d. Distilled water for use in motor batteries having been exhausted prior to 21 March, the Chemical Warfare Service came to our aid and supplied this water by aid of some of it's chemicals.
e. In general, although motor transportation was rapidly deterioration for lack of lubrication of proper kind, this service was ahead of the motor fuel supply in meeting transportation requirements.
f. Many motor vehicles, including, commercial motor busses, were destroyed, immediately prior to surrender.
8. Destruction of
supplies: - In compliance with orders, supplies, except subsistence and certain
motor vehicles, were destroyed, just prior to surrender. Roy C. Hilton Colonel,
GSC (Inf) Asst.
MEDICAL, SUPPLY AND PERSONNEL
A.(1) The report of the Surgeon, Luzon Force, indicates that the defensive combat efficiency of the Luzon Force had been reduced more that 75% during the final weeks. This was due to malnutrition, avitaminosis, malaria and intestinal infections and infestations. Those men on a duty status were incapable of any long sustained physical effort. Malnutrition had made troops particularly vulnerable to disease. By 2 March 1942, individuals had used up their reserve and they were deteriorating rapidly in the physical sense and by 1 April, the combat efficiency was rapidly approaching the zero point.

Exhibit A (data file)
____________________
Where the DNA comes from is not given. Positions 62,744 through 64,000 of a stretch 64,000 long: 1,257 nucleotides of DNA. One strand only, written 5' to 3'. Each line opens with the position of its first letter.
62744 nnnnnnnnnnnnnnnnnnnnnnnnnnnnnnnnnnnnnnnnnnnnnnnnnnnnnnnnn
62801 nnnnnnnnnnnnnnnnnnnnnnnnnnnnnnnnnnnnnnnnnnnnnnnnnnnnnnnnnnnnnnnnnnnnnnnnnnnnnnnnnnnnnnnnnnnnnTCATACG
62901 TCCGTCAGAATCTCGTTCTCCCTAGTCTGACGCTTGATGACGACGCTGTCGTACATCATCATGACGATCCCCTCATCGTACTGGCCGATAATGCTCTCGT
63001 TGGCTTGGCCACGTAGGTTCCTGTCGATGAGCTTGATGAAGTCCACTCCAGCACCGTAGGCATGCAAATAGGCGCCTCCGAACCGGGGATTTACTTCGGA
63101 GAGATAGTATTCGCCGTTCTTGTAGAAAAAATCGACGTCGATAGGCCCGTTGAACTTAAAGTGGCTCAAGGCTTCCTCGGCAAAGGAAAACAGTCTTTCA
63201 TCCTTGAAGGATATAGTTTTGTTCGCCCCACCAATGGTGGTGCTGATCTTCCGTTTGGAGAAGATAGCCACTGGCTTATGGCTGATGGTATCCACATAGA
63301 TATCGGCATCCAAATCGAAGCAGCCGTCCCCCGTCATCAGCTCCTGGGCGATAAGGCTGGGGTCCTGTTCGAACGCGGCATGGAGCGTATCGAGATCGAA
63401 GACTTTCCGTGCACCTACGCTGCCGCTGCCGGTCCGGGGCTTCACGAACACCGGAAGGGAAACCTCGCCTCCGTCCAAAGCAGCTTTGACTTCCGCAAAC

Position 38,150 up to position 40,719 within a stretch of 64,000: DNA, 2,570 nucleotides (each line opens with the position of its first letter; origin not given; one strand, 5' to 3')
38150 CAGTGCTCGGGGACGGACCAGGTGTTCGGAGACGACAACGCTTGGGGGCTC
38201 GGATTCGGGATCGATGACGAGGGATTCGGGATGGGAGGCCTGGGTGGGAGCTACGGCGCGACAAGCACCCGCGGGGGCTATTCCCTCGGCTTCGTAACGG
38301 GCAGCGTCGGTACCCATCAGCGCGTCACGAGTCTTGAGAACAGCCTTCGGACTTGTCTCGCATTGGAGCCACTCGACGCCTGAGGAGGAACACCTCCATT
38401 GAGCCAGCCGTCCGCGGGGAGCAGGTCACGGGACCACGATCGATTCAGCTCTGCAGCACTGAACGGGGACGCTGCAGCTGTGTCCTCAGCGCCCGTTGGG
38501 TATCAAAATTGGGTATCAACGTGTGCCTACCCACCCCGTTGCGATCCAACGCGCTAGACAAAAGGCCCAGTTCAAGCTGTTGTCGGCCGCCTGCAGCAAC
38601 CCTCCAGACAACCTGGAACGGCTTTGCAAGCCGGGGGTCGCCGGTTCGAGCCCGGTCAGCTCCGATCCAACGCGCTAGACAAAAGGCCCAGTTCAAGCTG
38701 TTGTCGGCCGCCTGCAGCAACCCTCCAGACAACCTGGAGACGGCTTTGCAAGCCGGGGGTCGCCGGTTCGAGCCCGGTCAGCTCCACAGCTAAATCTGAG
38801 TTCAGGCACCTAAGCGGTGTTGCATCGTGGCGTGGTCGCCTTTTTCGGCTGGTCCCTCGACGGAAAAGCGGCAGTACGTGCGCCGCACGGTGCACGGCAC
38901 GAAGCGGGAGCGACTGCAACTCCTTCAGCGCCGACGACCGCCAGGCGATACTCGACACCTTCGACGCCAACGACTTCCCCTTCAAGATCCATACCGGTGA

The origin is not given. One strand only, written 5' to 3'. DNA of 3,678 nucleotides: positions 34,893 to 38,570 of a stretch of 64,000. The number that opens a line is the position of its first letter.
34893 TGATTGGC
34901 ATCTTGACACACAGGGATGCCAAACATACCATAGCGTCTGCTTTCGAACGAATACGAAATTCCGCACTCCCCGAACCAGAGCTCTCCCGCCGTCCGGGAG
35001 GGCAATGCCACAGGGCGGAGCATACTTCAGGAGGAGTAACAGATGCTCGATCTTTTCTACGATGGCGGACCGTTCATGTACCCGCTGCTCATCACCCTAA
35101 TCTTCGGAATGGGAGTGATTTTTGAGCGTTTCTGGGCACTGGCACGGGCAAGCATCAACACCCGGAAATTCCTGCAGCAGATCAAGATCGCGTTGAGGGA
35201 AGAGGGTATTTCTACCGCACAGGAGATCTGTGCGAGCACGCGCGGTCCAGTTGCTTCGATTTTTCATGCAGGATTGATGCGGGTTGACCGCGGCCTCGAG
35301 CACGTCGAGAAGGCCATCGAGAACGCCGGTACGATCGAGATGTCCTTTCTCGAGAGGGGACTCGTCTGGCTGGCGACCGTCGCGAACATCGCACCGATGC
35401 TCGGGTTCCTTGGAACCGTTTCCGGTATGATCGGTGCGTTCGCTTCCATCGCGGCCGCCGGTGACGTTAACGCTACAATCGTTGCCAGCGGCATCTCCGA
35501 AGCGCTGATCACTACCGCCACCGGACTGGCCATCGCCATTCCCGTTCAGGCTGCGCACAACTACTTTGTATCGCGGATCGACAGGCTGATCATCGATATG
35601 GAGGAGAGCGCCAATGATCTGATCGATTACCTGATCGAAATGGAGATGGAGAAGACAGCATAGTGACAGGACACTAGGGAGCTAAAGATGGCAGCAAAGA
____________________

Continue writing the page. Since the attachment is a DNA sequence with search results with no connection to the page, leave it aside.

The half ration was
inaugurated 6 January. In terms of energy units the ration averaged 2000
calories during January, 1500 calories during February, and 1000 calories
during March. The nature of the terrain in which the defense of
A serious shortage of
drugs for treatment of all types of dysentery and hookworm was existent during
(2) The ailment of
nerve fatigue became prevalent due to constant enemy bombing, shelling, and the
absence of any counter activity, particularly in the air, on the part of our
forces. During the early stages of the defense, it was noted that Philippine
Army stragglers, in rear areas, kept their arms and equipment and could be
rallied and returned to the front. However, during the latter stages of the
defense, stragglers carried neither arms nor equipment, and it was impossible
to return them to the front except by force. They were surly and physically
exhausted, as well as mentally unequal to further combat duty. It had been
impossible to relieve front line troops and send them to quiet areas in the
rear for rest periods, There was no quiet area in